With rain playing spoilsport, petty traders hoping to recover their investments during the season, much of it on credit, have been left in the lurch
The advent of Ramzan has brought no cheers for Qameruddin, a roadside trader at Pathergatti. The mad rush is missing this year, and the threat of dull business looms large.
“The rains are playing spoilsport. I doubt if I will be able to recover my investment and celebrate Eid,” he says.
About a thousand-odd small-time traders line the stretch from Madina Building to Shahalibanda every year.
This Ramzan, the many opportunities available for traders who hope to make a quick buck, look uncertain.
With investments ranging from Rs. 2,000 to Rs. 25,000, traders try to make the most of the season selling apparels, household articles, imitation jewellery, skull caps, eatables and much more.
“Even though Ramzan began in the second week of July, people are not venturing out. A few who come for shopping, visit the big shops and go back,” says Sattar, who set up a children’s apparel shop at Gulzar Houz.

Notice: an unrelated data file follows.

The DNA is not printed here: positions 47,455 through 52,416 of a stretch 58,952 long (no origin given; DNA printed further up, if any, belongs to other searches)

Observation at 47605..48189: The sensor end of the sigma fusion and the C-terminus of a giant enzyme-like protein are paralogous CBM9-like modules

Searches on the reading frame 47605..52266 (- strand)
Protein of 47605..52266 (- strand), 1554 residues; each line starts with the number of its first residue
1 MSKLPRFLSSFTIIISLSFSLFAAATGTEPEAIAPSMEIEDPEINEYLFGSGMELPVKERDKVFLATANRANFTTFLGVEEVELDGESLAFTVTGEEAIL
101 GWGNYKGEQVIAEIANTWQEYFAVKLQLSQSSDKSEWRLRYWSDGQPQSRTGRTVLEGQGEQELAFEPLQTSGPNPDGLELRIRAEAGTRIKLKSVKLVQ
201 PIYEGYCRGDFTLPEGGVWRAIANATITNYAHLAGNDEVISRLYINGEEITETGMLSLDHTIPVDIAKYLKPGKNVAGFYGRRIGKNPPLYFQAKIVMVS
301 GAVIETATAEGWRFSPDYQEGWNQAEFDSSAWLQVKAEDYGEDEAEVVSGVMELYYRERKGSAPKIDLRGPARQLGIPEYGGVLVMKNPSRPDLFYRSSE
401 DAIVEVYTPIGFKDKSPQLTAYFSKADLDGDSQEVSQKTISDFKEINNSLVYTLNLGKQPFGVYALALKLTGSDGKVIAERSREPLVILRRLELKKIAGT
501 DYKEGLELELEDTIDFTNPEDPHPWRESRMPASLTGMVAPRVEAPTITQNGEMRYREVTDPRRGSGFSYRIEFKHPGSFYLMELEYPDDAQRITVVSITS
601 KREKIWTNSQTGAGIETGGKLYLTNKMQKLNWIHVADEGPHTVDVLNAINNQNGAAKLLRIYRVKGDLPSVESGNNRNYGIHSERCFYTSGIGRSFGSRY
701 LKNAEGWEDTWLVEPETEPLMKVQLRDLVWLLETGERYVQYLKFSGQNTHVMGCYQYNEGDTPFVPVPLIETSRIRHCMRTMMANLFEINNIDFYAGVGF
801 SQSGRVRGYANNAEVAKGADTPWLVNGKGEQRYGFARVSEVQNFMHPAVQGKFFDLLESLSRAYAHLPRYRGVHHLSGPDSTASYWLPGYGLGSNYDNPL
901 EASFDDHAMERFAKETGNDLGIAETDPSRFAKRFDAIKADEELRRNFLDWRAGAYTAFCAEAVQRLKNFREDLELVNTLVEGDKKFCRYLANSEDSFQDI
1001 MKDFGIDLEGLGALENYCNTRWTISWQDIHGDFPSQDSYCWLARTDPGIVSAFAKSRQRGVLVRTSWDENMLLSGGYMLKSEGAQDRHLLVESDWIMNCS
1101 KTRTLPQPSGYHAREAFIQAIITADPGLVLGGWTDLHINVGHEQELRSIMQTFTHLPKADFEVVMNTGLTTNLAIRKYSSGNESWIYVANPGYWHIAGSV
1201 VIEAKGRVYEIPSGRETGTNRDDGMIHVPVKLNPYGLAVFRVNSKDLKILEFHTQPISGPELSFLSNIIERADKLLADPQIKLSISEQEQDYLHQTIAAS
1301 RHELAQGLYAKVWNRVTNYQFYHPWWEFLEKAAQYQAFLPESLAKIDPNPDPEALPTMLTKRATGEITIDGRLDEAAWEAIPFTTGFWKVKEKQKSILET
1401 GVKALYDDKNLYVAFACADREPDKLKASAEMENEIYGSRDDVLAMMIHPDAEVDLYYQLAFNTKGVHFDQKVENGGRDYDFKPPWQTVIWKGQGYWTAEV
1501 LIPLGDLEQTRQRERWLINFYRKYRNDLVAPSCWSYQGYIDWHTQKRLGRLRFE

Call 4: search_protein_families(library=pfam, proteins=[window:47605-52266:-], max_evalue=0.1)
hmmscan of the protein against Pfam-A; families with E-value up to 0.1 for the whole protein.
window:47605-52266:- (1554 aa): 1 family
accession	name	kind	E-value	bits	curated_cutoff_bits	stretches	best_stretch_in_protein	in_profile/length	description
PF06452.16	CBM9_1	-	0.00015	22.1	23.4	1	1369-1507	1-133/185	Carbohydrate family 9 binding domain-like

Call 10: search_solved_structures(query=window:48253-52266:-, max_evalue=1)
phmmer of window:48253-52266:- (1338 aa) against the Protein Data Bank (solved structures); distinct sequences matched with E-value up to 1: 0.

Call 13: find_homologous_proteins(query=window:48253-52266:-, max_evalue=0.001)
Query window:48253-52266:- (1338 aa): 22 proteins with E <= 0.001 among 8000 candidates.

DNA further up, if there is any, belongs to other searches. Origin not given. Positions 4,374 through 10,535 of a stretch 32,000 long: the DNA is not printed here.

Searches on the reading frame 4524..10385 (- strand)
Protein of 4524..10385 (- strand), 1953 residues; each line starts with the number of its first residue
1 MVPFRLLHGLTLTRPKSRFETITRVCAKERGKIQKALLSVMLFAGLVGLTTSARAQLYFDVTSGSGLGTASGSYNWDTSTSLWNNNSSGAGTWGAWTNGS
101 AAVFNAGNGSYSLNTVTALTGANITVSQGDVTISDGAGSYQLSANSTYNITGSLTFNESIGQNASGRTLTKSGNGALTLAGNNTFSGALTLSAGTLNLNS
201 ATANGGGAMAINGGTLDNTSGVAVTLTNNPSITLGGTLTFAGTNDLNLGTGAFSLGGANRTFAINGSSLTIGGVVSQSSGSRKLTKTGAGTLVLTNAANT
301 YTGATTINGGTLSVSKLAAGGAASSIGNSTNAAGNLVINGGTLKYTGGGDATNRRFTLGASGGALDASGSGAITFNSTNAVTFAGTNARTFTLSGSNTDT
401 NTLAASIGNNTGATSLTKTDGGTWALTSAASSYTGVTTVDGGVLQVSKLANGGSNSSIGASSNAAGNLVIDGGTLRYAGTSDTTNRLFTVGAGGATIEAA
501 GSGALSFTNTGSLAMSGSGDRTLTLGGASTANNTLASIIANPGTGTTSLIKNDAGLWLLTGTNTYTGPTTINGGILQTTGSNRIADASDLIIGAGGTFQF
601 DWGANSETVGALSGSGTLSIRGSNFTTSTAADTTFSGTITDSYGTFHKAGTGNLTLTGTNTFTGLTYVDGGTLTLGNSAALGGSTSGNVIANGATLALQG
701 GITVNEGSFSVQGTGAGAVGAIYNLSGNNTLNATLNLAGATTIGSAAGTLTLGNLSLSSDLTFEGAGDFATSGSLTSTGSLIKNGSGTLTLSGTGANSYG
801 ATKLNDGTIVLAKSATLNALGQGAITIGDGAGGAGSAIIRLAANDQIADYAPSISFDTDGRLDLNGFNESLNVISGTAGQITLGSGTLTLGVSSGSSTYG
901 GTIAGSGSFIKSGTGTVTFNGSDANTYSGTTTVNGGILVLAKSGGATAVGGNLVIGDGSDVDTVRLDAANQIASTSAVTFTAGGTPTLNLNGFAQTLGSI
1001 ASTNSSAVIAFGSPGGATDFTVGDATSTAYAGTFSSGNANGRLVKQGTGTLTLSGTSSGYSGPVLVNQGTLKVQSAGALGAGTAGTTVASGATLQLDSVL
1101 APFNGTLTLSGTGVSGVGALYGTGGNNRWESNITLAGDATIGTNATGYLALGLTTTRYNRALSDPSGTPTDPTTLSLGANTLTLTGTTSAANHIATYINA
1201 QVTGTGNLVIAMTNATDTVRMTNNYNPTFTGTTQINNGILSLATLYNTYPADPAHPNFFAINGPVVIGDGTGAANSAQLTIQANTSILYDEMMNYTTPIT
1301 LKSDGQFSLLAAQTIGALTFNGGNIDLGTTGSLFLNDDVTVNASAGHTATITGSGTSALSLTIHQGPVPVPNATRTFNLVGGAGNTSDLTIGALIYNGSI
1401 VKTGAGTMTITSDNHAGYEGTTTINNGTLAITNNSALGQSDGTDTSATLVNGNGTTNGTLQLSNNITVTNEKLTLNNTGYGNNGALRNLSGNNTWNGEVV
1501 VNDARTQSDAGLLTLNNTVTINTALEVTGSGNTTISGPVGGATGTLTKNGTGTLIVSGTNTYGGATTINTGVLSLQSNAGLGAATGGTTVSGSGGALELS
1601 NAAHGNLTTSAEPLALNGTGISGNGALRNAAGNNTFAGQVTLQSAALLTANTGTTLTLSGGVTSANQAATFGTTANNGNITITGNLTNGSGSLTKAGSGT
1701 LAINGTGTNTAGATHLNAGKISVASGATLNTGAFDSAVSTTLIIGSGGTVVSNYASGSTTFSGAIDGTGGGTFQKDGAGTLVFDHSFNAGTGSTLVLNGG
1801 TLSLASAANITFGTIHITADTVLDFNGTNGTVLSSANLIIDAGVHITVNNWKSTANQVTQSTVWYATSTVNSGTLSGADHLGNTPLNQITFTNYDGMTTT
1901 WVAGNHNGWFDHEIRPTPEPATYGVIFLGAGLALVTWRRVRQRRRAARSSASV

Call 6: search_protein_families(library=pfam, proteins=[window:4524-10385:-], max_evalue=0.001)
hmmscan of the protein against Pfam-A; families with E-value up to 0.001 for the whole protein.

On Sunday — ten days into Ramzan — the sky cleared, drawing crowds, only to witness a lull on Monday due to intermittent rainfall.
Most traders who have engaged workers to meet the rush are now finding it difficult to pay their wages.
“I ended up paying my earnings from the last five days as wages to the salesmen,” says Rafi Ahmed, a trader who sells imitation jewellery.
Having borrowed money from private financers and chit fund operators, lackadaisical sales would leave them in peril.
“There is no option for us but to approach them for money. We have to return it or pay heavy interest,” a trader says.
However, they have not lost hope.
“The festival is still a fortnight away and the situation may change in the coming days. After all, this is a pious month and our prayers will not go unanswered,” says Syed Altaf, a pushcart vendor.